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Why no maintained wrapper to Win32?

P: n/a
Hello

It looks like the development of the PyWin32 wrapper to the
Win32 API stopped years ago, which is too bad because it means that
writing GUI apps in Python even just for Windows means adding
megabytes when using eg. wxWidgets.

How come no one too over this project, or offered another wrapper? Or
even better, why no company offered a RAD IDE so that we could write
GUI apps in Python for Windows? It's such a waste not being apple to
just send someone a small EXE.

Thanks.
Jul 28 '07 #1
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6 Replies


P: n/a
It looks like the development of the PyWin32 wrapper to the
Win32 API stopped years ago, which is too bad because it means that
writing GUI apps in Python even just for Windows means adding
megabytes when using eg. wxWidgets.
Why does it mean that? The Win32 APIs for GUI are up-to-date; they
don't need further development. Win32 itself stopped years ago.
You can write GUI applications with PyWin32 just fine.

Regards,
Martin
Jul 28 '07 #2

P: n/a
On Jul 30, 6:07 am, Gilles Ganault <nos...@nospam.comwrote:
For people who don't konw the Win32 API and don't know C... is the
O'Reilly book above the best source of information on how to write
Win32 GUI apps in Python?
Why inflict suffering on yourself with MFC when you can use wxPython
or PyGTK?

Sure, you could use ctypes to make calls into user32.dll, gdi32.dll
and kernel32.dll. Then you can program Python GUIs using the plain
Win32 API, avoiding PyWin32's MFC or wxPython. But who would do such a
thing?

Jul 30 '07 #3

P: n/a
On Sun, 29 Jul 2007 21:49:04 -0700, sturlamolden
<st**********@yahoo.nowrote:
>Why inflict suffering on yourself with MFC when you can use wxPython
or PyGTK?
Because I'd like to avoid having to pack several MB + having to
install the toolkit. Considering the size of the typical Python
script, it seemed overkill.
>Sure, you could use ctypes to make calls into user32.dll, gdi32.dll
and kernel32.dll. Then you can program Python GUIs using the plain
Win32 API, avoiding PyWin32's MFC or wxPython. But who would do such a
thing?
So the PyWin32 interface doesn't make it easier to program Win32 GUI
apps? It's just C that looks like Python?

Guess I have the answer as to no one seems to write GUI apps for
Windows natively :-)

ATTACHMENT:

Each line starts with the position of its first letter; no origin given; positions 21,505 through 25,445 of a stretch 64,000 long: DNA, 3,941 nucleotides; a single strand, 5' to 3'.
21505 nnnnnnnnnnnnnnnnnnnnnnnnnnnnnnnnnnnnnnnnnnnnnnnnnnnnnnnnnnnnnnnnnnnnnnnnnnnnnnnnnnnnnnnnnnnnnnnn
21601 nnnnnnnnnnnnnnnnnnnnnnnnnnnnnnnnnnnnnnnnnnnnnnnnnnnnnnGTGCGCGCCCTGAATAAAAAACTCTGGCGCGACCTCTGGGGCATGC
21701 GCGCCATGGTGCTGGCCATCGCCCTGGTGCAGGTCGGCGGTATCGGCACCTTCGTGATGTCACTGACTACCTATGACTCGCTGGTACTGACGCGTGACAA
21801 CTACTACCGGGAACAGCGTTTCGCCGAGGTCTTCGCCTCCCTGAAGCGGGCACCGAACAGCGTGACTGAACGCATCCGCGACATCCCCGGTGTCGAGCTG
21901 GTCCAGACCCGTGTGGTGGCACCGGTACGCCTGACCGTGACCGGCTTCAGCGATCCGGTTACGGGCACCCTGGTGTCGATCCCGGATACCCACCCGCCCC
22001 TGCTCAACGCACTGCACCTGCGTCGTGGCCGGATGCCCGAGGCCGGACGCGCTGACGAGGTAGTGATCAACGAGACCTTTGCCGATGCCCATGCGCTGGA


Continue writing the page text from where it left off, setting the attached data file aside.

Thanks.
Jul 31 '07 #4

P: n/a
Guess I have the answer as to no one seems to write GUI apps for
Windows natively :-)
That's certainly an important factor. If I wanted to ship a small
application, I would write a web server, and run that locally.
GUI programming is so last-century :-)

Regards,
Martin
Jul 31 '07 #5

P: n/a
Gilles Ganault a écrit :
On Sun, 29 Jul 2007 21:49:04 -0700, sturlamolden
<st**********@yahoo.nowrote:
>Why inflict suffering on yourself with MFC when you can use wxPython
or PyGTK?

Because I'd like to avoid having to pack several MB + having to
install the toolkit. Considering the size of the typical Python
script, it seemed overkill.
>Sure, you could use ctypes to make calls into user32.dll, gdi32.dll
and kernel32.dll. Then you can program Python GUIs using the plain
Win32 API, avoiding PyWin32's MFC or wxPython. But who would do such a
thing?

So the PyWin32 interface doesn't make it easier to program Win32 GUI
apps?
Did you ever tried writing a Win32 GUI app in C ?-)

But you should re-read the above more carefully. What I do understand
from it is that PyWin32 adds support for the MFC toolkit (nb: didn't
check myself since I'm not concerned...).
It's just C that looks like Python?

Guess I have the answer as to no one seems to write GUI apps for
Windows natively :-)
Fact is that either the app is a small, casual tool, and then Tkinter is
quite enough, or it's a real, fullblown app and then better to use a
decent (and, if possible, crossplatform) toolkit - like, you know,
wxWidgets !-)

Jul 31 '07 #6

P: n/a
On Jul 31, 4:35 am, Gilles Ganault <nos...@nospam.comwrote:
Because I'd like to avoid having to pack several MB + having to
install the toolkit. Considering the size of the typical Python
script, it seemed overkill.
But you are happy to pack a Python runtime and PyWin32? This is really
a dumb argument.

Sure, you could use ctypes to make calls into user32.dll, gdi32.dll
and kernel32.dll. Then you can program Python GUIs using the plain
Win32 API, avoiding PyWin32's MFC or wxPython. But who would do such a
thing?
So the PyWin32 interface doesn't make it easier to program Win32 GUI
apps? It's just C that looks like Python?
PyWin32 wraps MFC, which is a C++ library for Windows (and Motif) GUI
programming. It is not more 'native' than wxPython. MFC and wxWidgets
does the same job, except that wxWidgets does it better.

PyWin32 does not expose the GUI parts of the 'native' Win32 API
directly. You will have to use ctypes to access that directly.
Guess I have the answer as to no one seems to write GUI apps for
Windows natively :-)
wxPyhton is 'native' enough. Is uses native widgets on Windows (unlike
Qt, GTK and tk).

Jul 31 '07 #7

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